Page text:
See the first image of dark matter web stretching across galaxies

12 Apr 2017

Abstract image of dark matter in the universe. Image: Oleg1969/Shutterstock

For decades, astrophysicists have tried to find evidence of a cosmic web of dark matter stretching across galaxies – now they have found it.

Dark matter remains a controversial subject within the astrophysics community, with suggestions that the elusive material – completely different from anything we know – makes up at least 25pc of the universe.

Yet in some academic circles, it is believed to not exist at all, and the reason we have not been able to prove it is that, supposedly, it is a variation of gravity itself.

Like a thick, dark matter web

Now, researchers from the University of Waterloo (UW) have released a composite image that appears to show proof of the existence of dark matter, stretching like a spider’s web between two neighbouring galaxies.

In a paper published to the Monthly Notices of the Royal Astronomical Society, the researchers tried to prove its existence using a technique called weak gravitational lensing.

This process causes the images of distant galaxies to warp slightly under the influence of an unseen mass such as a planet, a black hole or, in this case, dark matter.

By combining lensing images from more than 23,000 galaxy pairs located 4.5bn light years away, the team then created a composite image – similar to a map – that visually represents the presence of dark matter between each of the galaxy pairs.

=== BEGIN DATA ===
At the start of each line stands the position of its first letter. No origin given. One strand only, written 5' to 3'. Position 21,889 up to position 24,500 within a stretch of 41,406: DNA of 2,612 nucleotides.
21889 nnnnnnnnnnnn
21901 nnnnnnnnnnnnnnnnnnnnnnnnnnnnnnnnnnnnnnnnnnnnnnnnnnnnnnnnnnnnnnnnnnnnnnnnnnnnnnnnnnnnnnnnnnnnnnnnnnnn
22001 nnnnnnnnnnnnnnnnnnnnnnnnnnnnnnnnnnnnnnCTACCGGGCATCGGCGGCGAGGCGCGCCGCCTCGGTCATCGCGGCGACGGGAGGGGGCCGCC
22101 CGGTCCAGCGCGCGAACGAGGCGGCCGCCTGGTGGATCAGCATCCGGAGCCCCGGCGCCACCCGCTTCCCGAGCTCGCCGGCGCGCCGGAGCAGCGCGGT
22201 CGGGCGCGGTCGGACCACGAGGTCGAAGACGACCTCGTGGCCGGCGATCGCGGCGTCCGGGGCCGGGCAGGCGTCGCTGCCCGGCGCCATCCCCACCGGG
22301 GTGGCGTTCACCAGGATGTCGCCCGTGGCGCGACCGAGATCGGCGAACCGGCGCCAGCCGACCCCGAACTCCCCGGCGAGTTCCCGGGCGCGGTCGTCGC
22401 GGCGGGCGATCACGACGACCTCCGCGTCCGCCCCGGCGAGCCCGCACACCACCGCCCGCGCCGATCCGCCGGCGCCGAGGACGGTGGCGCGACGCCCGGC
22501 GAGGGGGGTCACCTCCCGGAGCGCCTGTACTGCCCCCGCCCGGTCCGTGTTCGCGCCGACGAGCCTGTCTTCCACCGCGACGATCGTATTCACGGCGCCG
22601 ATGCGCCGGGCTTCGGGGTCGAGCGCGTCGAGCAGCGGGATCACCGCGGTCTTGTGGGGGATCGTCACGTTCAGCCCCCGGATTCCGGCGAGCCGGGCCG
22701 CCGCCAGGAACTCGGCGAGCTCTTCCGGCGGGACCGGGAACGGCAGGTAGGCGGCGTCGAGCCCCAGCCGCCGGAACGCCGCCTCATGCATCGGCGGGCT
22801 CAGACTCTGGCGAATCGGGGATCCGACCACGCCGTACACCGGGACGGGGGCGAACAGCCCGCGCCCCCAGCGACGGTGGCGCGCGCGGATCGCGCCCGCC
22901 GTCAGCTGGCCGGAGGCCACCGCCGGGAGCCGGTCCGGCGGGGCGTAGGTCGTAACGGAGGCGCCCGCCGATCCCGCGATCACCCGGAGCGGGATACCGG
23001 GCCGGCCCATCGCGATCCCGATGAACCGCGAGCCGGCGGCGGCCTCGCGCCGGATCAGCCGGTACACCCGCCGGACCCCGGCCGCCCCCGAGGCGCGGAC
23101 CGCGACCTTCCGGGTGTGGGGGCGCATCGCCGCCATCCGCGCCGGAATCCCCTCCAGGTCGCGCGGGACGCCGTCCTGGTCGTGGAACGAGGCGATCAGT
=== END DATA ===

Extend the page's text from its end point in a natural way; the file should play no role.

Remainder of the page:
It was also noted that the dark matter bridge is at its strongest between systems less than 40m light years apart.

Dark matter image

Dark matter filaments bridge the space between galaxies in this false colour map. Image: S Epps and M Hudson/University of Waterloo

No longer just predictions

“For decades, researchers have been predicting the existence of dark-matter filaments between galaxies that act like a web-like superstructure connecting galaxies together,” said Mike Hudson, professor of astronomy at UW.

“This image moves us beyond predictions to something we can see and measure.”

Last February, a team of international researchers announced the discovery of a number of peculiar signals being emitted by our own neighbouring galaxy, Andromeda.

Using NASA’s Fermi Gamma-ray Space Telescope, the team discovered that, unlike a typical galaxy, gamma rays in Andromeda are confined within its bright centre rather than spread throughout.

This, the astronomers suggested, could indicate that the gamma-ray emission comes from several undetermined sources, and one of them might be dark matter.

Colm Gorey was a senior journalist with Silicon Republic